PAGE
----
Does the world really need another hero?
Or make that eight heroes. They’re all comin’ ‘atcha in DC’s Legends of Tomorrow. The series premieres Thursday night on CTV and The CW.
I was on the set of the series in Vancouver six weeks ago, along with a few other journalists. We got to interview many of the stars in the large, ensemble cast, including the ever impressive Victor Garber.
Garber plays a character he originated on “The Flash”—Professor Martin Stein, a.k.a. Firestorm. Actually, he plays ther brainy half Firestorm, a nuclear physicist focused on transmutation. The action half with the flames shooting out of his ears and hands is played by British actor Franz Drameh.
“He has a kind of innocence and honesty about him that;s rare for a young actor,” says Garber of Drameh. “There’s no artiface.”
Plus, he adds, “He has a flawless American accent.”
Garber brings some gravitas to a series more comic book-like than some of the other recent TV-makeovers. There are eight “legends” in the troop, with former Prison Break stars Wentworth Miller (as Leonard Snart / Captain Cold) and Dominic Purcell (as Mick Rory / Heat Wave) two of the crankier members of the team.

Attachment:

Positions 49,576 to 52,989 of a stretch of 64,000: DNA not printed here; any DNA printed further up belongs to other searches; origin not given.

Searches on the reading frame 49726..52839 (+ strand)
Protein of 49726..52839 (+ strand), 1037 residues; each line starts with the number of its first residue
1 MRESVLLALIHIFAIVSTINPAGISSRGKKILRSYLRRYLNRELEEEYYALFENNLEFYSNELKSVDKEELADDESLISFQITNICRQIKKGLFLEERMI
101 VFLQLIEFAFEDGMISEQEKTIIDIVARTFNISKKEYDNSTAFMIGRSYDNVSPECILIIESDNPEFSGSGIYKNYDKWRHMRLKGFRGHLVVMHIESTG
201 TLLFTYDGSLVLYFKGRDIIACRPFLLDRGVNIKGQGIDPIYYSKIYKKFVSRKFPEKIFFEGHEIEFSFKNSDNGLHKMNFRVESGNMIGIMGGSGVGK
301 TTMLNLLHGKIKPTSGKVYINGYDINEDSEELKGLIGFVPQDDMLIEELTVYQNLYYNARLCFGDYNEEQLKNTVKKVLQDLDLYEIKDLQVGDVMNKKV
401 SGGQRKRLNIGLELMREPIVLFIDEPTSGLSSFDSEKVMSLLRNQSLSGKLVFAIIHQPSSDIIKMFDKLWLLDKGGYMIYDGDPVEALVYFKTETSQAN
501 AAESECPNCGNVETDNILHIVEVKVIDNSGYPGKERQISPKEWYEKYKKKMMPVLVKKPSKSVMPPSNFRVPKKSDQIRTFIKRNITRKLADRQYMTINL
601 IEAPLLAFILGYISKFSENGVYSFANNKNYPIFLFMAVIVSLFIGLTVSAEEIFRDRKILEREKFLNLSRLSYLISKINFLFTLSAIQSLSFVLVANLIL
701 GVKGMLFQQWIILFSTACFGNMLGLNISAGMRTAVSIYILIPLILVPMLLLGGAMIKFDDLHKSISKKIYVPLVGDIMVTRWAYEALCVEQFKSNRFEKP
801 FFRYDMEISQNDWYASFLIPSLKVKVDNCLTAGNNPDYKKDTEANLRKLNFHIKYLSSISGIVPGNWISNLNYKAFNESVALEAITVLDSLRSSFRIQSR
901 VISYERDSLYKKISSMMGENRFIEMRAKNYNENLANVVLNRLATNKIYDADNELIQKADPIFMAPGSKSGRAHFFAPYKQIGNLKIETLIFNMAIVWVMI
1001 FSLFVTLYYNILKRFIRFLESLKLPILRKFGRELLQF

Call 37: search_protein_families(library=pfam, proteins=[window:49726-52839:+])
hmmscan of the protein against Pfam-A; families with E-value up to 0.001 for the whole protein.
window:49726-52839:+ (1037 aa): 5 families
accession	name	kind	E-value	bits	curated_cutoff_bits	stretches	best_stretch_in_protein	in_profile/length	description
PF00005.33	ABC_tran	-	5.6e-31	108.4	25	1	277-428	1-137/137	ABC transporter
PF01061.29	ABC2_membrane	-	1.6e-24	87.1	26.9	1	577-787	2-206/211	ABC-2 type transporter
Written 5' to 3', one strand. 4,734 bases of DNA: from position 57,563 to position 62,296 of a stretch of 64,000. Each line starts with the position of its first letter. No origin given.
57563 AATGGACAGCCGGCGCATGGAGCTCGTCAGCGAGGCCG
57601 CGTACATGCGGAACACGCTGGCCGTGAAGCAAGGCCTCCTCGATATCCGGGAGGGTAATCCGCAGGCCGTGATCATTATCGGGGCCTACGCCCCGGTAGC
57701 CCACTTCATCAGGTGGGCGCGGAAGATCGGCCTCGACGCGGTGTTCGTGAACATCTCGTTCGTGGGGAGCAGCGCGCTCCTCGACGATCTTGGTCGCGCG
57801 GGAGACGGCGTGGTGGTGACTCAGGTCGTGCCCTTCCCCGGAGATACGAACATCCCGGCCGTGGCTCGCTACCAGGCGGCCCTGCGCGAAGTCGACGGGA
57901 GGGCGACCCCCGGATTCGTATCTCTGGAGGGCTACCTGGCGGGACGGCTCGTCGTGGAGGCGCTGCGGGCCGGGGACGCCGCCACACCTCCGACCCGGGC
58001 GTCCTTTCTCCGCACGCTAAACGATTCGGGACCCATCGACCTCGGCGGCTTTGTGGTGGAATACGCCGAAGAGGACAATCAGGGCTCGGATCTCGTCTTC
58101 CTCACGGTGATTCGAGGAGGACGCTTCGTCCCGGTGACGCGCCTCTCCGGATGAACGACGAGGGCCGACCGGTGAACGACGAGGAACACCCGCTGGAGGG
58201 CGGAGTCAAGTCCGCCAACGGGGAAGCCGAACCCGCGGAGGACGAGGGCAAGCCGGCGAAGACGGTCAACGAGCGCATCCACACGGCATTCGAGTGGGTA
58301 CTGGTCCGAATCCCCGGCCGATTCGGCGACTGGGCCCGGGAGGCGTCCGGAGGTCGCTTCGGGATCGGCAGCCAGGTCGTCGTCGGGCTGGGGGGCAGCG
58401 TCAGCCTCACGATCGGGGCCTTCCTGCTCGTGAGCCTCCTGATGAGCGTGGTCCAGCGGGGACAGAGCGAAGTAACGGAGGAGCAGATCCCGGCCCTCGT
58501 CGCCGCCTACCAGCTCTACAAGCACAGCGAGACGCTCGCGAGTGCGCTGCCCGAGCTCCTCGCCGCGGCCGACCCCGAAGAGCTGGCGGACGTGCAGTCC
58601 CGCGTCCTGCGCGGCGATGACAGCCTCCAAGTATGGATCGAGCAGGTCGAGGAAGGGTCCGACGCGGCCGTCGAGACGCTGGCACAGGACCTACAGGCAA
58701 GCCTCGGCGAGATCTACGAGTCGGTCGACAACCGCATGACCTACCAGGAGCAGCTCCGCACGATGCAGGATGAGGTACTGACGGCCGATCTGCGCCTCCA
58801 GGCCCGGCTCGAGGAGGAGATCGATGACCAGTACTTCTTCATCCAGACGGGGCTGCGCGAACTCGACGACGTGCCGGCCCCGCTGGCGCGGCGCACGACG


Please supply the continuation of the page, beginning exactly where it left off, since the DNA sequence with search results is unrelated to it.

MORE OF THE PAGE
Brandon Routh (2006’s “Superman Returns”) also slips back into a hero suit, portraying scientist Ray Palmer/The Atom.
Routh said his Superman experience wasn’t always easy. “I know everything that I’m getting into this time and I can handle it with more grace and more compassion,” he says. “Ten years ago, there was so much pressure, so much going on, it was hard for me to wrap my head around all of it.”
He’s happier, too, to be “the first cat to play” The Atom. With Superman, “I stepped into several gentlemen’s shoes who’d already done an amazing job.”
The most impressive star of DC’s Legends may be the set. Specifically, the gigantic time-travel space ship that takes up a good chunk of one Vancouver soundstage. According to production designer Ian Thomas, it took 70 carpenters six weeks to build.
The ship has several passageways that look like they could have been borrowed from old Star Trek Enterprise sets. The main lair of team leader Rip Hunter (played by British actor Arthur Darvill), however, looks more like something from a Jules Verne novel, with wood paneling, old globes on pedestals and books on shelves.
There’s even, if you look closely, an homage to a spacey sci-fi Canadian-made cartoon of the past–Rocket Robin Hood. That barely animated series featured a bad guy named “The Mask” and a silver replica of Mask’s pail-like headgear sits on a shelf in Hunter’s hideaway.
Read more about Garber and DC’s Legends of Tomorrow in this feature I wrote this week for The Canadian Press.